"He's not going to hurt you, Tommy. He's just going to shout at you a lot."

I know it's going to be worse than shouting, but I don't correct her. I nicked five hundred quid out of his wallet, or at least the ghost did. Ally doesn't know about the ghosts that screw with my life. He's a Scotsman and, leaving stereotypes aside, he's careful with money. He's not going to listen to excuses. Particularly not crazy excuses like, I was possessed by a ghost and had no control over my actions. I'm just glad to have the money to pay him back, plus a bit of interest. And of course there's Zac who owns Ride in Style cabs and who gave me a chance. He's not a guy anyone messes with; he makes Ally look like a pussycat.

Suki wriggles up the bed and slides her arms round my neck. She plants a brief kiss on my lips. "It'll be fine. You can ask for your job back while you're there."

Suki is the probably the kindest person in the world, and she tends to think other people operate the same way. I'm afraid being round me is going to ruin her life view. After what happened, I'm more likely to win the lottery than get my job as a rickshaw driver back. I can't even afford to do the bloody lottery.

She gives me another kiss and then wriggles free. "Come on, you need to get up. You have to go to the police station this morning."

"Shit." I'd forgotten about that.

"And you should visit Mickey later too. If you go this afternoon I'll come up and meet you after work."

She's perfect. I can't work out what she sees in me, apart from the ghosts.

There's no way something this good can last. "Whose shirt is that?" The question is out there before I really think. Of course it's the last thing I should ask her, but she seems to have an endless supply of other guys' clothing and it winds me up a bit.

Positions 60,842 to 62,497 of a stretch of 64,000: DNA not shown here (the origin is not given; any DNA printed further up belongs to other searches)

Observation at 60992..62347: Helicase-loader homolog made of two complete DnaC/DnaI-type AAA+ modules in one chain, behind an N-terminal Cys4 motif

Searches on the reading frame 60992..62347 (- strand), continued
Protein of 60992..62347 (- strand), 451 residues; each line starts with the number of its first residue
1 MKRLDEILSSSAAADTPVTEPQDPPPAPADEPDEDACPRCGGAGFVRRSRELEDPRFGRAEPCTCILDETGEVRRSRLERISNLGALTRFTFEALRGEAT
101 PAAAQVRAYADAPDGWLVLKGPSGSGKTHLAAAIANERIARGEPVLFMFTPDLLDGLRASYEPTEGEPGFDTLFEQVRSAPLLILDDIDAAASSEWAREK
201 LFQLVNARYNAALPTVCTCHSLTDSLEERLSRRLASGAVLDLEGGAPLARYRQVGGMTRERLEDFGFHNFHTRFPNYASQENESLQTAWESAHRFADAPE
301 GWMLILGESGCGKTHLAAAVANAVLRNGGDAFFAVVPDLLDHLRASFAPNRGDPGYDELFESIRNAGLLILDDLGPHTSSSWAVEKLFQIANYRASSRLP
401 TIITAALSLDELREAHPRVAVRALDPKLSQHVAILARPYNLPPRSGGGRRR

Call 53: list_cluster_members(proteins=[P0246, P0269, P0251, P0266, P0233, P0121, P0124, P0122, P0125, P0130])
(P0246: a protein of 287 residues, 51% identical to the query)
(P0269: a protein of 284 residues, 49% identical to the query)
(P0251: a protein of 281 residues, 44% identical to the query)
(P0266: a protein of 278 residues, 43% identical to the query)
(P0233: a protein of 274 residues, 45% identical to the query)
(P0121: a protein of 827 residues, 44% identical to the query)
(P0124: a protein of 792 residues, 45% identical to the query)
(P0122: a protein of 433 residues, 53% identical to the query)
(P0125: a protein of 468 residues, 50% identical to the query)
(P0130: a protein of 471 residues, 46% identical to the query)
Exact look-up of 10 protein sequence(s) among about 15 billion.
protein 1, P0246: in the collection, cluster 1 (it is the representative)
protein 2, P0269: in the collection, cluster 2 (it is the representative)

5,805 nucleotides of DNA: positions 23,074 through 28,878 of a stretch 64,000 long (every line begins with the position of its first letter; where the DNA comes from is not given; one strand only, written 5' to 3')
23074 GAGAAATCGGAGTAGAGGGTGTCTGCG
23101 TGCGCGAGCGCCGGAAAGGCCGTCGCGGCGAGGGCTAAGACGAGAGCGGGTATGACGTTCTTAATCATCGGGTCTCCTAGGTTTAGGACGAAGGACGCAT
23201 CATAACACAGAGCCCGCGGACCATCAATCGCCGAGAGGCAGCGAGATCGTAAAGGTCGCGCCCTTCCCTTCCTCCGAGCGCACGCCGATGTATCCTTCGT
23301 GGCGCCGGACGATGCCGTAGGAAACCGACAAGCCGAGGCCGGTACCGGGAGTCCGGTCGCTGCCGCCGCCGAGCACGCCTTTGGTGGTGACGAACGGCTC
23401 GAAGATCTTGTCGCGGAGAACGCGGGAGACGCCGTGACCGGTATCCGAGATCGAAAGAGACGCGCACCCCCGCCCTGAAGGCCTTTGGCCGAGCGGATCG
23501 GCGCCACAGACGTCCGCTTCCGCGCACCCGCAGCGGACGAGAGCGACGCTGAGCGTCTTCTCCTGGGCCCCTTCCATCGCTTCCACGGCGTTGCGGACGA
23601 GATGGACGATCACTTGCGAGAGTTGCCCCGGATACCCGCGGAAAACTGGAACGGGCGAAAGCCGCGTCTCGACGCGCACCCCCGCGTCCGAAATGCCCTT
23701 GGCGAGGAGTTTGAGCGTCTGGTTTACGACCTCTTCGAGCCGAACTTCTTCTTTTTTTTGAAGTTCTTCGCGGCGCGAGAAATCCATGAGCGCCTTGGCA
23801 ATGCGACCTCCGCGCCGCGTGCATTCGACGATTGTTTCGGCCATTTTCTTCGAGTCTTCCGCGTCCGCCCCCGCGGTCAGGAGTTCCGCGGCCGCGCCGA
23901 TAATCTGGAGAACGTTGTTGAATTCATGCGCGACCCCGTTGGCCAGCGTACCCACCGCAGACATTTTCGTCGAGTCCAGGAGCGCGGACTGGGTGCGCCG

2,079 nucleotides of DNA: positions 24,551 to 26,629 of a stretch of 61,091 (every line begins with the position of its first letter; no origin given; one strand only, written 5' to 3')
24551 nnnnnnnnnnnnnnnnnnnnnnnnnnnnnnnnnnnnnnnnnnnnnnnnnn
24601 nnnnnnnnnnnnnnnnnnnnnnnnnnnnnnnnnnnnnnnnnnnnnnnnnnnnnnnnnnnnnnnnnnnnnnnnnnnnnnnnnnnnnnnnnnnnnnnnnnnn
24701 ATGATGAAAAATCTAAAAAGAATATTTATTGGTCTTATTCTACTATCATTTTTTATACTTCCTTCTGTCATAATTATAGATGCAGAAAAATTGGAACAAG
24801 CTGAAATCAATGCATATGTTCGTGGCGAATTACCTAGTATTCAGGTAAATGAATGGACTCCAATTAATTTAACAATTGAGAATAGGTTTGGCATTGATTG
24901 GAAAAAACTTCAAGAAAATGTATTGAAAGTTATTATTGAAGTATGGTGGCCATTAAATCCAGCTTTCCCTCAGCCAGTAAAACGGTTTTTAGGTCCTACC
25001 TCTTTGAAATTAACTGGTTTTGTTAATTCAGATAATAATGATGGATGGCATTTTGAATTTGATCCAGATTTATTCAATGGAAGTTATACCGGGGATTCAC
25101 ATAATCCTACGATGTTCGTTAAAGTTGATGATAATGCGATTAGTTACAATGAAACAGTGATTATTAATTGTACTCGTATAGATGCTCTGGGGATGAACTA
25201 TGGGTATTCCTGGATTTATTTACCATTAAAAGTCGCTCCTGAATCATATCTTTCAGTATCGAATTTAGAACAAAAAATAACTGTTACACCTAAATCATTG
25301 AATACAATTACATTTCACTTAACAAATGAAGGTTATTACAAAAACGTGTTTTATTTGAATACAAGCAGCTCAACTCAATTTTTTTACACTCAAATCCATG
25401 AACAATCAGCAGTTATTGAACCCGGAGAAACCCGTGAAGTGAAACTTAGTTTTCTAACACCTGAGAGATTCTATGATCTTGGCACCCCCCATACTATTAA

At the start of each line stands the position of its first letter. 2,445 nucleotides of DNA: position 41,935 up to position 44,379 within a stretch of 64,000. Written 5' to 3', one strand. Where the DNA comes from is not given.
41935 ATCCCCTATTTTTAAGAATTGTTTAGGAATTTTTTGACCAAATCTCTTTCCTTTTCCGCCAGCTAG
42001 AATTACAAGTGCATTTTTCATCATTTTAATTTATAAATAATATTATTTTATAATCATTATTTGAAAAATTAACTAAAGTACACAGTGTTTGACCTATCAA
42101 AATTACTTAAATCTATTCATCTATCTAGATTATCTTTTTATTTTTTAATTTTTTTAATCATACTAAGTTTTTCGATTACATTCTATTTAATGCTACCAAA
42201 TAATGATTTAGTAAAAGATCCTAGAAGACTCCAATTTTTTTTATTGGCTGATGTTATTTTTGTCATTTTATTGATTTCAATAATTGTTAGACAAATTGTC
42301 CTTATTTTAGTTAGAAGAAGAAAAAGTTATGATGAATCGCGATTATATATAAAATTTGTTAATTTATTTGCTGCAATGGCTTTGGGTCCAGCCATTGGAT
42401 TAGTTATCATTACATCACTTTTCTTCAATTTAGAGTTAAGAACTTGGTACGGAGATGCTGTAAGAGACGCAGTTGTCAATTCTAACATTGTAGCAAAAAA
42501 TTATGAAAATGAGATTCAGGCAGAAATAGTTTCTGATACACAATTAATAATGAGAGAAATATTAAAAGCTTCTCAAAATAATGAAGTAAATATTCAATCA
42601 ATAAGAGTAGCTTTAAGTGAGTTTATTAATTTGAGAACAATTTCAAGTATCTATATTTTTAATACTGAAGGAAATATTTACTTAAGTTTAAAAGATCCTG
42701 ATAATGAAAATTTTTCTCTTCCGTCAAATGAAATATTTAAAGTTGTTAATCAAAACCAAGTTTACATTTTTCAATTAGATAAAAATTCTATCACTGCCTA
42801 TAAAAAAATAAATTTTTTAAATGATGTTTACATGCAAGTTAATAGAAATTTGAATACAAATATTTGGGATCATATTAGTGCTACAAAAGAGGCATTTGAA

She just shrugs. I'm betting it was Simon's, her suave, rich, art dealer ex-boyfriend. Mr Perfect. A guy who is still in love with her. "Was it Simon's?"

She gives me a look. "Maybe." After a moment she grins at me. "You can wear it to the police station if you want to make a good impression, ghost boy." She slides the shirt off and ducks out the door before I can catch her. Instead I end up giving Jess a full frontal. She's not pleased.

"Tommy, you jerk, put that thing away before I chop it off." She's already dressed in her standard black, her hair spiked like a hedgehog. Every bit of her is lean and soft as barbed wire.

I slam the door quick and mutter an apology. I can hear Suki laughing. It's all right for her. I still can't tell when Jess is joking. Even if that was a joke it's not funny with Ally and Zac lurking in my future. I catch sight of Suki's alarm clock and realise I should be on my way to the station.

I end up wearing the stupid shirt because I can't find anything else smart enough. I'm a bit nervous about this visit. Thanks to a psycho ghost using me as a taxi last week, I missed several bail sign-ins and got involved in solving a twelve year old murder. Suki's mum says she sorted the sign-ins out, but Anna's not my biggest fan and I'm not exactly sure what she told the cops. When I'm dressed, Suki's still in the bathroom. I knock on the door, "Let me in, I'll soap your back." But she just laughs and shouts, "You're late."

Jess sips coffee and raises her eyebrows in a longsuffering way. 

I'm busting for a pee. When Suki comes out she's all dressed for work at the café so there's no way I'm getting a special send off. She gives me a peck on the cheek and says, "I'll see you later at the hospital."

I know she's talking about visiting Mick, but I hope the mention of the hospital is not prophetic. I grab a coffee before I go, trying to sharpen up before dealing with the cops. Jess sits at the table and ignores me. She's messing around with beads, as usual, making some sort of jewellery. As I head off she says,

"Watch out they don't lock you up, Tommy."

I'd like to think she's joking, but it's more likely wishful thinking on her part. Suki's going to speak to her about me staying on the boat. That's not a conversation I'm going to be around for. I just say, "Thanks, Jess, have a nice day."